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Biodiversity & Conservation

, Volume 14, Issue 10, pp 2377–2395 | Cite as

Threat Assessment and Conservation Prioritization of the Herpetofauna of El Salvador

  • Eli Greenbaum
  • Oliver Komar
Article

Abstract

We applied the IUCN Red List method for threat assessment to the amphibians and reptiles of El Salvador, the smallest Central American country. Seventy-six out of 130 species were found to be threatened or endangered at the national level. In general, most threatened taxa were aquatic organisms in lowland habitats or cloud-forest specialists in highland areas. The IUCN method was biased by collecting effort and was unable to classify 25 species that were categorized as ȁ8data deficientȁ9. We used the number and distribution of threatened species and a complementarity analysis to identify departments in El Salvador that require higher priority for conservation action. We applied a method for evaluating inventory completeness to our data set, and used species from reasonably well-surveyed taxonomic groups (Anura and Sauria) to carryout the complementarity analysis. The anurans (frogs) and saurians (lizards) had been inventoried relatively completely in 10 of 14 departments. The department with the most threatened species (35 of 76 threatened amphibians and reptiles) is Santa Ana, where many threatened species occur in pine-oak and cloud forest in Montecristo National Park.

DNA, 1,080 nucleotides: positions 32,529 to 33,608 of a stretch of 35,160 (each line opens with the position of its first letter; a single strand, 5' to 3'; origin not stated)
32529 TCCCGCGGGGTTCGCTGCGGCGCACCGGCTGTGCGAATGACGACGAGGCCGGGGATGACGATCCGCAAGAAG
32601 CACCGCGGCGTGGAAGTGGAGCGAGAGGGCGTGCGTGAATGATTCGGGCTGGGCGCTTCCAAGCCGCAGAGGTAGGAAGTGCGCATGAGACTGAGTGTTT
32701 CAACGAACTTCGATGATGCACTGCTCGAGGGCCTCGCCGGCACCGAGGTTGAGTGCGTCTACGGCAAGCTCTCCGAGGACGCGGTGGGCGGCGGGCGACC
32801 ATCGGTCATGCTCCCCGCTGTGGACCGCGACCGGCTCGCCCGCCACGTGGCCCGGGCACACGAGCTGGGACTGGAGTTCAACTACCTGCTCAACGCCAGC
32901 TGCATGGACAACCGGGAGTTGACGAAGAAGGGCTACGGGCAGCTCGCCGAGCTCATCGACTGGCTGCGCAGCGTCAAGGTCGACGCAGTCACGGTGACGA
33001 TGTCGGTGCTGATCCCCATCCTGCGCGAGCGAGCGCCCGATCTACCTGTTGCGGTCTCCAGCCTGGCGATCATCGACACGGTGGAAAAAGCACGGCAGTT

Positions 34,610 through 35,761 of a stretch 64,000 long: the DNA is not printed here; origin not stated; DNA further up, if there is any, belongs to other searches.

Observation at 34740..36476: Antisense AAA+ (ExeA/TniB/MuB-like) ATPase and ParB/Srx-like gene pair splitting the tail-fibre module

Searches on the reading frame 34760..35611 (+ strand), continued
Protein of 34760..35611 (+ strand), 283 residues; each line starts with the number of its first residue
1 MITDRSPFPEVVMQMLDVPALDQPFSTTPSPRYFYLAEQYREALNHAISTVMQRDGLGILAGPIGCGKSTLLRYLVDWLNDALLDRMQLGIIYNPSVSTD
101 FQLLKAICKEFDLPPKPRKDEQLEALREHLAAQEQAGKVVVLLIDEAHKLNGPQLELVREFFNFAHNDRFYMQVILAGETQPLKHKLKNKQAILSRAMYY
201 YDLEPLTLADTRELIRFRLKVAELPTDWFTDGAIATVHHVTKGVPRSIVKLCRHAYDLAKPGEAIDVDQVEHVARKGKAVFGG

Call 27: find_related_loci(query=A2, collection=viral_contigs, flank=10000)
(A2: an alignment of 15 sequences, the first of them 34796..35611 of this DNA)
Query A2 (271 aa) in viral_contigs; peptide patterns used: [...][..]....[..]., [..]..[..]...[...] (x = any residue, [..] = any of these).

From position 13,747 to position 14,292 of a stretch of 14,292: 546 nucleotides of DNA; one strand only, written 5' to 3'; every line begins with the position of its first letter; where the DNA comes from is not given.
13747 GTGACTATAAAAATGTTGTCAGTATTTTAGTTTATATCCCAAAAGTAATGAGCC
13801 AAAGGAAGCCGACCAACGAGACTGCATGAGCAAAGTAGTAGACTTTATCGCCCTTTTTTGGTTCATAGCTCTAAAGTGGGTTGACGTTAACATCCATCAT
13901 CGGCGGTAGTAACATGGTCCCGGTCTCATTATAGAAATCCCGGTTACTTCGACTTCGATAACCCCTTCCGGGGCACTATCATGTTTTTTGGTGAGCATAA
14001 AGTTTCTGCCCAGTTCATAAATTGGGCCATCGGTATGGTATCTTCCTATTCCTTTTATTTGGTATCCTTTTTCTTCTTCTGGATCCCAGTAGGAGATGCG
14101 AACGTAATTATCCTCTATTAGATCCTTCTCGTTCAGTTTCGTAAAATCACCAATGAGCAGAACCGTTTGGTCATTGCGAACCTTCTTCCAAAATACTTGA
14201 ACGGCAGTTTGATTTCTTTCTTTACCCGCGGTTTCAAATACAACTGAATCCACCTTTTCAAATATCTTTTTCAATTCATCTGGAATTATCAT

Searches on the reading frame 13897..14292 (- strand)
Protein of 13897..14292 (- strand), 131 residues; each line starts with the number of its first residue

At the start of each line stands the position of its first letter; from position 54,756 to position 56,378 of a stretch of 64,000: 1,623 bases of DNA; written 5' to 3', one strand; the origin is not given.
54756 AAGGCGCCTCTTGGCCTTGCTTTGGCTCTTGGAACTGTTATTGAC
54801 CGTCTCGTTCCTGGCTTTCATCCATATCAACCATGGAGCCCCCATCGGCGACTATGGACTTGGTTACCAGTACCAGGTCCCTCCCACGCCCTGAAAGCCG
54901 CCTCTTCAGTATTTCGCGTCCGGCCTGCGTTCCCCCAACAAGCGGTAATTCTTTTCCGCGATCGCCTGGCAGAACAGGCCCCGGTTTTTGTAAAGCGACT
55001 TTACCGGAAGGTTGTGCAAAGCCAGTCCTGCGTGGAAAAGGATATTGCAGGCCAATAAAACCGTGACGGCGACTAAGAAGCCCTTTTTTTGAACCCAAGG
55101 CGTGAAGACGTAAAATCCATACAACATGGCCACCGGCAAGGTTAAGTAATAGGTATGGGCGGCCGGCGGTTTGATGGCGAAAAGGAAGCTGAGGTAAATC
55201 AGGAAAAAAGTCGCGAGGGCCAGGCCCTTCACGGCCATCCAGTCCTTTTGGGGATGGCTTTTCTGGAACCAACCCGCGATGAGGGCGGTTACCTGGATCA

Key words

Amphibian Complementarity El Salvador Herpetofauna Inventory completeness IUCN Red List categories Museum data Reptile 

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Copyright information

© Springer 2005

Authors and Affiliations

  1. 1.Natural History Museum & Biodiversity Research Center and Department of Ecology & Evolutionary BiologyThe University of KansasLawrenceUSA
  2. 2.SalvaNATURA, Programa de Ciencias para la ConservaciónSan Salvador, El SalvadorUSA

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